Welterweight champion Usman (19-1 MMA, 14-0 UFC) will face Covington in the main event of UFC 268 in a rematch of their back-and-forth battle at UFC 245, where Usman stopped Covington with a late TKO.
One judge had Covington (16-2 MMA, 11-2 UFC) up three rounds to one before he was stopped late in Round 5, and Usman was pushed like never before in his career. Covington was upset with the stoppage and thought some of the calls referee Marc Goddard made in the fight were questionable.
But despite campaigning for a quick rematch, Covington didn’t get his wish. Usman went on to fight Gilbert Burns and Jorge Masvidal twice. Both Usman and his manager didn’t think Covington deserved a rematch, but eventually, the highly anticipated rematch came to fruition and the arch rivals will finally throw down again Nov. 6 – against Usman’s will, according to Covington.
“It’s been tough,” Covington told ESPN. “It wasn’t supposed to happen. They did not want it to happen. His manager, they were refusing. They were trying to find every way in the book out of fighting this rematch. They didn’t want this fight, man, and the only reason they have to take it is the UFC gave him no choice. They said, ‘Hey, you fight this fighter or we just strip you – it’s one or the other.’ You’ve got to come out and prove you’re the best in the world. There needs to be no controversies surrounding this fight, so it’s been tough.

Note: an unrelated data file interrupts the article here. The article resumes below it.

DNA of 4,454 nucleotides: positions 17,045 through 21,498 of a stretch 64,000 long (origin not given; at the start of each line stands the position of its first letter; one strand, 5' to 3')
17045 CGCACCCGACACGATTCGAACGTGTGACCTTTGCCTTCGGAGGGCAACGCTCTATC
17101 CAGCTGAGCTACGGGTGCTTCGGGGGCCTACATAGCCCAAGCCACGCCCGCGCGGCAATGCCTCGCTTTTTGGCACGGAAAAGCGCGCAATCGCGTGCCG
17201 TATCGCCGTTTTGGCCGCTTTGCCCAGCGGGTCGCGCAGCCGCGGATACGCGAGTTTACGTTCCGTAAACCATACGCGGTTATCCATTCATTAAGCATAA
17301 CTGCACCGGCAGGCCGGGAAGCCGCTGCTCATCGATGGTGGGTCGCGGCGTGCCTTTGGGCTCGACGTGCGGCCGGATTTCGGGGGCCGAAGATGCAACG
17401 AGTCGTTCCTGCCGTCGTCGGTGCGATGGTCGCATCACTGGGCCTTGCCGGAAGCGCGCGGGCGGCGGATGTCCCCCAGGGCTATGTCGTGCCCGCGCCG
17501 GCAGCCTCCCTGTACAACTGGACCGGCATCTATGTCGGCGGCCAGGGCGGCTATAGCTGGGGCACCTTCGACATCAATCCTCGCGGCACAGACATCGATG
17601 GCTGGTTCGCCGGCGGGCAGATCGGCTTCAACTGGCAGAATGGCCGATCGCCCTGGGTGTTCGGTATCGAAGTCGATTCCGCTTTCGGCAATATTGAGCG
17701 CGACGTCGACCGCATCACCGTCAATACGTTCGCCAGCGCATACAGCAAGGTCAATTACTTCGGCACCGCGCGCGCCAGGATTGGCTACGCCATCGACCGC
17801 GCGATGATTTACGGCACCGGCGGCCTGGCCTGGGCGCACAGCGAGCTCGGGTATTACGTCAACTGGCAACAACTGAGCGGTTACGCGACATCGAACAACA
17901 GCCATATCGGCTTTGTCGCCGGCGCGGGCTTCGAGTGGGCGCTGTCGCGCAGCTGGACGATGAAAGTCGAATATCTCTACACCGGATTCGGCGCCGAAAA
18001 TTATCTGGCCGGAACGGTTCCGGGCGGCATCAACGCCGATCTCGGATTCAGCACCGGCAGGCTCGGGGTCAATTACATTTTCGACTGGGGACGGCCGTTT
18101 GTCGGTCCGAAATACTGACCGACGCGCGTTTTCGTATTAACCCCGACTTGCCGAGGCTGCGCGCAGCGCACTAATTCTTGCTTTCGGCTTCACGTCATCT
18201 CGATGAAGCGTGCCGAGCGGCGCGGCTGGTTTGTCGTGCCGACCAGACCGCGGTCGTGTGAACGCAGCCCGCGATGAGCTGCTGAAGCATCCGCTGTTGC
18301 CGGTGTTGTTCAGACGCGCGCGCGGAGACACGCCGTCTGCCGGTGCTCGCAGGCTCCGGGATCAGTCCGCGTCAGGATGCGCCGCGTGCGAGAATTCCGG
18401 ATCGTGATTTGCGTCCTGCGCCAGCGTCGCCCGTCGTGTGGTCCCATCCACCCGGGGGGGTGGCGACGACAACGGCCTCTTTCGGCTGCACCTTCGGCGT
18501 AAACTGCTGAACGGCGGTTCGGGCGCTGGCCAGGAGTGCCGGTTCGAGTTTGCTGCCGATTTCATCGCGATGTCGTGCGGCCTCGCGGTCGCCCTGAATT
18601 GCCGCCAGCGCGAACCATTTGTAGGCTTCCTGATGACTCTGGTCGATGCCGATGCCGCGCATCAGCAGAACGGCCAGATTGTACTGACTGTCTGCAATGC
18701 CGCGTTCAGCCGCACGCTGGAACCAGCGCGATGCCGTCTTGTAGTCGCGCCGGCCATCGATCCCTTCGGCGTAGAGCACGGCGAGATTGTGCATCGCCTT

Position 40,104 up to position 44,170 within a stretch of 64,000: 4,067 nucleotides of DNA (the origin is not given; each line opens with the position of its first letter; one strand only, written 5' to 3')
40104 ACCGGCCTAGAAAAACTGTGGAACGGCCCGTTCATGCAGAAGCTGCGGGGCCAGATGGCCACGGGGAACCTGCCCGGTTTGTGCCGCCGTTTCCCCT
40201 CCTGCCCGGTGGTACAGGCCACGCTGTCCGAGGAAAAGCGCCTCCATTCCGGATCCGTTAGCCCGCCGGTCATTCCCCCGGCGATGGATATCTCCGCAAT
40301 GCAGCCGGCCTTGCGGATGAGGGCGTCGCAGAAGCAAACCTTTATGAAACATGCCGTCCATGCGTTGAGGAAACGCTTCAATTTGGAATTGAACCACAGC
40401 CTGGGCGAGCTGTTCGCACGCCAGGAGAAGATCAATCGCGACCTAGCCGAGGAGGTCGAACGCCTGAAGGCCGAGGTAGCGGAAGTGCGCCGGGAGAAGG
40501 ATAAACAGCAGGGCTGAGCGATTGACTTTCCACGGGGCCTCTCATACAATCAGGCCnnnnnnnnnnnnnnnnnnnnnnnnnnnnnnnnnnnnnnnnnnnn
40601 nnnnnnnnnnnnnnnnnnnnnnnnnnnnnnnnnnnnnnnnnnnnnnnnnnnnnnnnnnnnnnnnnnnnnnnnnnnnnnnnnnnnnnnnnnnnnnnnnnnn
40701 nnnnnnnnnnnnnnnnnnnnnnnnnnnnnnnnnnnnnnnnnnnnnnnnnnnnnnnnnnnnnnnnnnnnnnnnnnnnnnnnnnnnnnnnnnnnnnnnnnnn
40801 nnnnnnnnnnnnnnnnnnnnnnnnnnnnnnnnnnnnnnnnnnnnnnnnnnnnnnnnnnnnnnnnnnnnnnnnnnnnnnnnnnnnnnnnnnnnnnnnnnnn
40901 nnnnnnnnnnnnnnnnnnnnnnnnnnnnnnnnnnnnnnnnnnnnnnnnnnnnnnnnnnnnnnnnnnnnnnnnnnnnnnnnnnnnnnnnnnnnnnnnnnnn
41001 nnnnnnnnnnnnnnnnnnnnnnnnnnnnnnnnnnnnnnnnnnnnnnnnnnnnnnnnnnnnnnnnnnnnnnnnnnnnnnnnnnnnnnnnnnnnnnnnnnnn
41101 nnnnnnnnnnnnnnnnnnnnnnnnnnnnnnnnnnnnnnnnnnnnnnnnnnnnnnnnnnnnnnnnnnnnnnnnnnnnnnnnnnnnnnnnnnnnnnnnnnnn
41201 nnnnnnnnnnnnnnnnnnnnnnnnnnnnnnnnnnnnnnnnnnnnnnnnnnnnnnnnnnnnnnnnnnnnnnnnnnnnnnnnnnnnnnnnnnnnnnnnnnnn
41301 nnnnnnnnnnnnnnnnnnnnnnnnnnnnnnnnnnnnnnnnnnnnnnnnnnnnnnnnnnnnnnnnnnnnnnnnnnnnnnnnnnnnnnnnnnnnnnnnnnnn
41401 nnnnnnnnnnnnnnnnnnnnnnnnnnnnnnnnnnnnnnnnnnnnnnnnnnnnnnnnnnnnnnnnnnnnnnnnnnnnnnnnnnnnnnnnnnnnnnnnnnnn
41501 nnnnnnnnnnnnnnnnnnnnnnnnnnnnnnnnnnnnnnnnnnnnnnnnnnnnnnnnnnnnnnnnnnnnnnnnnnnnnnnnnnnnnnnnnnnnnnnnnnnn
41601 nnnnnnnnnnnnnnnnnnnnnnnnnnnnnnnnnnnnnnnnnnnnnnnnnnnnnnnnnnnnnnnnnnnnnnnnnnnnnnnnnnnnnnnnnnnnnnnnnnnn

“I had to go out and finish a former world champion in (Tyron) Woodley. He got two easy paychecks against lightweights that should have never been there. In his last fight, he’s beaten a guy ‘Street Judas’ Masvidal. I was beating that guy decades ago. That’s not an achievement. You’re proud for beating that guy? That guy is a lightweight, he shouldn’t even be up here at the top of the mountain.”
Usman has shown marked improvements in his striking under coach Trevor Wittman and shown he’s not just a wrestler by scoring back-to-back knockout wins over Burns and Masvidal.
But Covington isn’t sold and doesn’t see many advancements in Usman’s game.
“I haven’t seen anything,” Covington said. “I see the same fighter. He comes out with a heavy jab, has a big right hand. That’s kind of been the story of his career before, and that’s what he always went to in the past. So yeah, he’s knocking out lightweights, he’s knocking out guys that shouldn’t be in there with him. These are easy paychecks.”
Kamaru Usman def. Colby Covington at UFC 245: Best photos
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Twitter reacts to Colby Covington’s dominant TKO of Tyron Woodley at UFC on ESPN+ 36